Wave after wave of reform of the security clearance backlog system has crashed on bureaucratic rocks. Now government agencies and companies with a need for cleared people are awaiting the launch of the National Background Investigation Bureau. David Berteau, CEO of the Professional Services Council, joins Federal Drive with Tom Temin to offer his take on NBIB.
The Office of Personnel Management says it's spent the past eight years working within the confines of current laws and regulations to modernize the federal personnel system and help agencies better recruit, hire and retain talented employees. But as the Obama administration winds down, OPM suggested that future administrations should more seriously discuss reform to those civil service regulations.
From a massive January snowstorm to a pay raise for all federal employees, we look back at the stories that meant the most to our readers in 2016.
Federal employees and contractors waited hundreds of days in some cases for a security clearance in 2016, but the Office of Personnel Management spent much of the year putting the policy pieces in place for improvement. Key stakeholders in the Performance Accountability Council developed an IT plan for the new background investigation system and issued business rules for adjudicating some cases.
The Office of Personnel Management is behind on its background security checks and retirement claims processing for fiscal 2016. In the agency's financial report, OPM acting Director Beth Cobert pledges a continued effort to make up the difference through a variety of efforts like new contracts and using electronic records.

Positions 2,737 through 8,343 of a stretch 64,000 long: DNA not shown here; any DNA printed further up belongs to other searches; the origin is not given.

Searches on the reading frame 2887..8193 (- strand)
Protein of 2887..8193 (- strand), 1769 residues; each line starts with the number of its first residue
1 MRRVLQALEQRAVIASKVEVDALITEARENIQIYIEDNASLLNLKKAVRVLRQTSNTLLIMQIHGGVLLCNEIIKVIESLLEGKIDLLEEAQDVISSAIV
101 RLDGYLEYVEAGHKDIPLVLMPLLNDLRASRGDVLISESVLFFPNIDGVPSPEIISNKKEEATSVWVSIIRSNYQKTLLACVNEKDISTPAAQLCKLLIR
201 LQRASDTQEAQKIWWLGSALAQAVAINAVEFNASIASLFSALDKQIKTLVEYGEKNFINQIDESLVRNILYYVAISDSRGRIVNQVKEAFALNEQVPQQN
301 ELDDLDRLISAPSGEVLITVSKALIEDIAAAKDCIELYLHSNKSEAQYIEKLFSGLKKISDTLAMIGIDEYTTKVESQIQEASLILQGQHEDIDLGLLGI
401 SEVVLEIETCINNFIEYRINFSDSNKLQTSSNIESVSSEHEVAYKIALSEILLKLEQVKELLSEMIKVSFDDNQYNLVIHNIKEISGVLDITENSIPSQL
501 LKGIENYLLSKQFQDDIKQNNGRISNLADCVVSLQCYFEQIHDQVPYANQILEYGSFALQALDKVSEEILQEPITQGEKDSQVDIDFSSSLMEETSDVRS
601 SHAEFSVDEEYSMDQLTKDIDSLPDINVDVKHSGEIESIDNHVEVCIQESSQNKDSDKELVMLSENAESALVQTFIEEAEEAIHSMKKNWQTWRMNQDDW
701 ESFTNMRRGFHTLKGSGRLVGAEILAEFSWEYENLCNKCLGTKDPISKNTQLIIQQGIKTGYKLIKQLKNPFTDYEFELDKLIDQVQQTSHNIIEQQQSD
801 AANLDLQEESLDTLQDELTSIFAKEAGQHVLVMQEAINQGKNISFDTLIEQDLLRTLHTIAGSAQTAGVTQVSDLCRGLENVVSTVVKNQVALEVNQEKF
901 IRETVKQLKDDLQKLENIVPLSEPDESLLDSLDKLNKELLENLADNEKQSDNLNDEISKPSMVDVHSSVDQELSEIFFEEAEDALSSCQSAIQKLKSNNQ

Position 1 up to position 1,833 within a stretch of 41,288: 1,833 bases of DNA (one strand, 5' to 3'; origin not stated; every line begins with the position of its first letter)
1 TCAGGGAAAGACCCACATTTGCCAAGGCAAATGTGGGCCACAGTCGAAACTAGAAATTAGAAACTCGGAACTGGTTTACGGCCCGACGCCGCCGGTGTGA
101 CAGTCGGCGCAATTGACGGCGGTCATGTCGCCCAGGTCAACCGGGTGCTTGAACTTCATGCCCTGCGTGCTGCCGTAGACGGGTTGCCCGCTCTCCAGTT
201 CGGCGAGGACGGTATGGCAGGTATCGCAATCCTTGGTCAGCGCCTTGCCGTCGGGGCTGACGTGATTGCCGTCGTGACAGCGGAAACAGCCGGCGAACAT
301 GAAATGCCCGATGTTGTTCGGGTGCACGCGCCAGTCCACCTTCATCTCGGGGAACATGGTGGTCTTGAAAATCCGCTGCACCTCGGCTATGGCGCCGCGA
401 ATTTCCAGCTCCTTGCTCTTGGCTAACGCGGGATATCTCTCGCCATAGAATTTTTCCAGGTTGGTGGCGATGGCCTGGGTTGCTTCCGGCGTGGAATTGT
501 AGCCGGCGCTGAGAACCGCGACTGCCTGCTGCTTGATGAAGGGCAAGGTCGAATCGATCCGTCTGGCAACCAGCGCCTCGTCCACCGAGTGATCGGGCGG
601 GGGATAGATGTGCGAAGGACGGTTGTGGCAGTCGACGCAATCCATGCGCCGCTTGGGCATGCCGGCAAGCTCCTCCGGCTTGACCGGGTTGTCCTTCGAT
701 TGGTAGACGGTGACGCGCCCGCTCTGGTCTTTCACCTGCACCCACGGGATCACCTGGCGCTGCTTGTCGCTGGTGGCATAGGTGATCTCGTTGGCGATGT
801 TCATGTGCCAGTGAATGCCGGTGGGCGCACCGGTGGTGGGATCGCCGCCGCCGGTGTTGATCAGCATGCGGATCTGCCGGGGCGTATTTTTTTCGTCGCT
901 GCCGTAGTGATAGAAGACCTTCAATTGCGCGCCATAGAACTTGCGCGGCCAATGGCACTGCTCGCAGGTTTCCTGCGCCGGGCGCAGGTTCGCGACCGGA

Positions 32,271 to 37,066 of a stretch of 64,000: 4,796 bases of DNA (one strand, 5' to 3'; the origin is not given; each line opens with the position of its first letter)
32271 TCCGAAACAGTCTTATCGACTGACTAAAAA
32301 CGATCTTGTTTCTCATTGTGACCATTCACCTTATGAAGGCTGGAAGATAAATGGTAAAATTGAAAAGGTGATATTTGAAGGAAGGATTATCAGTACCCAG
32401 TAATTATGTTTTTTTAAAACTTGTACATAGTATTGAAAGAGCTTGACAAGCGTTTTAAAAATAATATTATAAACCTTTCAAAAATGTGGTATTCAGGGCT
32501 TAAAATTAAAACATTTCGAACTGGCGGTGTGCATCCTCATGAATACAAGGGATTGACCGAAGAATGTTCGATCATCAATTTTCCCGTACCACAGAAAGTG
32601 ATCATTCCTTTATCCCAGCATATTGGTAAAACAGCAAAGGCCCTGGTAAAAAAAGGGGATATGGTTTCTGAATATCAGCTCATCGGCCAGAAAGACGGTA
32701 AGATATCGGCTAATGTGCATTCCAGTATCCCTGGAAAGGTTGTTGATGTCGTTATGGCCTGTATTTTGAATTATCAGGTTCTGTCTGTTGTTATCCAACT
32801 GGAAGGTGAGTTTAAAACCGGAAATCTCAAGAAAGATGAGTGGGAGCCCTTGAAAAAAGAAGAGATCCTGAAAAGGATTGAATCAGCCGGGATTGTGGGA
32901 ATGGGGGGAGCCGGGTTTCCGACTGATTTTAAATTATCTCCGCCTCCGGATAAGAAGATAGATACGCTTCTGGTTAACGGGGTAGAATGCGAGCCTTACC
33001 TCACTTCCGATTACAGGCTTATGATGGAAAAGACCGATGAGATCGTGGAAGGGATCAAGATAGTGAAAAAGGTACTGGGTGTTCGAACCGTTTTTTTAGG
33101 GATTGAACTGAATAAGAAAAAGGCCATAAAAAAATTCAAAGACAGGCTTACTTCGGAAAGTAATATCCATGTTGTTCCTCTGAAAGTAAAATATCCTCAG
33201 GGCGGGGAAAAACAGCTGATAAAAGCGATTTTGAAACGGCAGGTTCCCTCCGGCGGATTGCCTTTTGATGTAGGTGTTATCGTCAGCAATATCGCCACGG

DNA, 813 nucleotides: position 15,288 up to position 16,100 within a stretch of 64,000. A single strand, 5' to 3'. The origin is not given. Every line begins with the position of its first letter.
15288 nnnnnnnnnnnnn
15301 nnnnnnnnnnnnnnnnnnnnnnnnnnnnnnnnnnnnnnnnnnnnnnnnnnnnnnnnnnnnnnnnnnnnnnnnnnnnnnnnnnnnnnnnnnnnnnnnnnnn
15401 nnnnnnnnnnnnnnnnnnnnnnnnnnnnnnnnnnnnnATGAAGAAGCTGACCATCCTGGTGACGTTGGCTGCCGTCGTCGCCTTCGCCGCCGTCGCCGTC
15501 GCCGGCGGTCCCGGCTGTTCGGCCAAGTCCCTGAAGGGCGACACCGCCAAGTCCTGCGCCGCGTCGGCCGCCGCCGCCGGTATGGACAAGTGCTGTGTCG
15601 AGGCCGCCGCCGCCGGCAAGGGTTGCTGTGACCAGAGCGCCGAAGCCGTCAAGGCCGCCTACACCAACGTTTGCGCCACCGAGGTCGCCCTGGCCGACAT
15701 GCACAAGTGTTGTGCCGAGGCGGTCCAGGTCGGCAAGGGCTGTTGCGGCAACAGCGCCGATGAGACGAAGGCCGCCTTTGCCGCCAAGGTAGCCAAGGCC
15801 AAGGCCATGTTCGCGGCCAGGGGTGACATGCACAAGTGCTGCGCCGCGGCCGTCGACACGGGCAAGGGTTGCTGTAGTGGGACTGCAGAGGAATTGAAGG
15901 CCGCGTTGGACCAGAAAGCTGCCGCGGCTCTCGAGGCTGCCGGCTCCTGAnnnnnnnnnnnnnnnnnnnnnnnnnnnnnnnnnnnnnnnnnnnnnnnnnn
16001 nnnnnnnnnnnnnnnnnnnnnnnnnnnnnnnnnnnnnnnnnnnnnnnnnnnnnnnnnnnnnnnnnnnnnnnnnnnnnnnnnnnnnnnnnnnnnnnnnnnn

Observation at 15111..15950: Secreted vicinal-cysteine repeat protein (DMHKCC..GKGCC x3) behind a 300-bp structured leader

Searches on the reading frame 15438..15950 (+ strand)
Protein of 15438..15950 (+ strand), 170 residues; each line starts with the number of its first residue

President-elect Donald Trump's suggested hiring freeze on the federal workforce could have major implications for federal contractors. With possible plans to cut the size of the federal workforce through attrition and retirements, some contractors say industry may have to shoulder more of the workload, since the capability requirements won't change even as government shrinks.
Charlie Phalen has spent four decades in the personnel security business, most recently at Northrop Grumman, and before that, in top security positions at the CIA and FBI.
The four companies awarded contracts for background investigation work are made up of two new faces and two current federal contractors.
Two senators are urging the Office of Personnel Management to share details about the progress — or lack thereof — for the National Background Investigations Bureau. The NBIB is expected to be operational by October 2016.
Agencies are meeting an administration goal to cut the number of federal employees and contractors who need security clearances for their jobs. But the intelligence community is still struggling to process security clearance investigations more quickly.
The Senate wants DoD to handle its own security clearances by 2018.
In a letter to acting OPM Director Beth Cobert, Sens. Claire McCaskill (D-Mo.) and Jon Tester (D-Mont.) say they're concerned the agency doesn't have firm plans for transitioning the federal security clearance process from the old organization to the new National Background Investigations Bureau.
The investigations process is to blame for higher security clearance processing times at the beginning of 2016 and end of 2015. Challenges with culture, resources and legal questions are also pushing agencies farther and farther off schedule in standing up their own insider threat programs.
Congress is skeptic of the Office of Personnel Management's new IT infrastructure project, otherwise known as "Shell," due to previous warnings from the agency's inspector general. OPM's former IG referred to the system as "at risk of project failure." OPM is asking for $37 million to begin planning and migrating old systems to the new infrastructure in fiscal 2017.